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Demand in America for quality Burgundy was increasing as well.  Coupled with the reduced yields of the 1961 vintage and the view that this was the best vintage since 1929, The New York Times stated “The 1961 Burgundy vintage will be the most expensive ever.”[2]

The traditional way of making Burgundy, dubbed methode ancienne, involved keeping stems on the fruit and a long fermentation period.[3]  This meant it could take four years before the wine was bottled and around eight years before it could be drunk.  To meet the continually increasing demand for wine a new style of winemaking quickly took hold in Burgundy.  This methode nouvelle involved nearly complete de-stemming of the fruit followed by leaving the must on the skins for a much shorter period.  This resulted in softer, lighter bodied wines with less tannins that became drinkable in a shorter period of time.  The side-effect was that the wines did not last as long.

Cyril Ray wrote that wines produced by the methode ancienne had “greater body and staying power.”  While this certainly helps explain our lovely bottle of 1961 Domaine Amiot, Charmes-Chambertin Grand Cru what of the bottle of 1979 Robert Sarrau, Chambolle-Musigny?  The demand for Burgundy in America continued throughout the 1960s and 1970s.  This caused so much back pressure in Burgundy that prices rose 300 percent during the 1970s.  Frank J. Prial wrote in The New York Times during 1974 that many Americans had finally become “appalled by short life of some of the finest Burgundies”.[4]  While the 1959s were excellent and still improving, newer vintages beginning with 1961 had “peaked and declined”.  Joseph Drouhin remarked to the Circle of Wine Writers, that he thought “many of us will be going back to the old way.”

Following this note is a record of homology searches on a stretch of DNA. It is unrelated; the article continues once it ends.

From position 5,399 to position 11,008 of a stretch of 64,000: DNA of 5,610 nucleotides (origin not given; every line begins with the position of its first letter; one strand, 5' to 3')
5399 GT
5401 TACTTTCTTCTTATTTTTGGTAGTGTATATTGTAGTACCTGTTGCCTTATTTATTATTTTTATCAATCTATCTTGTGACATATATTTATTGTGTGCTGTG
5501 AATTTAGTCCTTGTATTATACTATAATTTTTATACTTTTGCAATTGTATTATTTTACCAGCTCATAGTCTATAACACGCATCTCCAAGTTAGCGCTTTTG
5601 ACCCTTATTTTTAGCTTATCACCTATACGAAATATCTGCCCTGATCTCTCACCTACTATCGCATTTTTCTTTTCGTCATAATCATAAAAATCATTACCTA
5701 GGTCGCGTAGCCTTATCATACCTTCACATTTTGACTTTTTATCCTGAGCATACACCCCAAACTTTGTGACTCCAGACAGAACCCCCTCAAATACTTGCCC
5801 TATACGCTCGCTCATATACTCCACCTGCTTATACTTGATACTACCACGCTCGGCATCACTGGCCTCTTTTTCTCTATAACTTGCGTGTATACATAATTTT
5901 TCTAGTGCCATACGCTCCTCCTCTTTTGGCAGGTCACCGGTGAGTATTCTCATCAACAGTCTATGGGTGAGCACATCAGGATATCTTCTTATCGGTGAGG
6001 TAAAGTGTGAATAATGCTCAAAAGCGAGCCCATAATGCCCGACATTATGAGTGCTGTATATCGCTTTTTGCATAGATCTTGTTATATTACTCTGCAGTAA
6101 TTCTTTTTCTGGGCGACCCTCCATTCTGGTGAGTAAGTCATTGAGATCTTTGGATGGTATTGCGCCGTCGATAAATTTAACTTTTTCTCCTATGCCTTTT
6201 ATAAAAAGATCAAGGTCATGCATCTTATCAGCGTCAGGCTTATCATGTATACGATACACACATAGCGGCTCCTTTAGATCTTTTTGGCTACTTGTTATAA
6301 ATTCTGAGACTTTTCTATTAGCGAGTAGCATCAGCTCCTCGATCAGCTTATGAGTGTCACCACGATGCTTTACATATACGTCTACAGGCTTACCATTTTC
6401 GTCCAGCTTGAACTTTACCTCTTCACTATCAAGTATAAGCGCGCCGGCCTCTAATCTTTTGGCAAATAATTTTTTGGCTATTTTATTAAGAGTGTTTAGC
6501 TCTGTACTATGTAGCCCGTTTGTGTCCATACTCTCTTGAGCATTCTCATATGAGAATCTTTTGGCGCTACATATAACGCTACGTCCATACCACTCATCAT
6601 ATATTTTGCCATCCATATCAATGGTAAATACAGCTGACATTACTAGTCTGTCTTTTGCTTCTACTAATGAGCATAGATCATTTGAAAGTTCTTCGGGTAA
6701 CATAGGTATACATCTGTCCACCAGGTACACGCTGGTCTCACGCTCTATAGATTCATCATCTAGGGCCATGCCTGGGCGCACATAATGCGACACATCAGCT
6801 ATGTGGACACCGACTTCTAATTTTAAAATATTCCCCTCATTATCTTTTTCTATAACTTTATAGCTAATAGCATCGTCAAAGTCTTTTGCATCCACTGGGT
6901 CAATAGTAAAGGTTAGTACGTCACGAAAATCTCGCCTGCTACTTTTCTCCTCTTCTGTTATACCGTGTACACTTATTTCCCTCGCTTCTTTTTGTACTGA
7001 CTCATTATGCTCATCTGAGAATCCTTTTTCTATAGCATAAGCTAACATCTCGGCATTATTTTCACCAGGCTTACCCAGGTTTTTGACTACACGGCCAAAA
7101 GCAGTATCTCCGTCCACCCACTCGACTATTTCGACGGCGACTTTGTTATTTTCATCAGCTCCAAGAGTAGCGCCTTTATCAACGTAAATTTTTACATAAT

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I cannot determine whether the negociant Robert Sarrau returned to the methode ancienne or never abandoned it.  What is clear is that the 1960s saw the introduction of temperature controlled fermentation, enamel and glass lined tanks, and stainless steel vats.  According to H. W. Yoxall there was a developing view that common wines were appropriate for methode nouvelle or quick fermentation and storage in the latest vats.  Quality Burgundy should be raised in wood.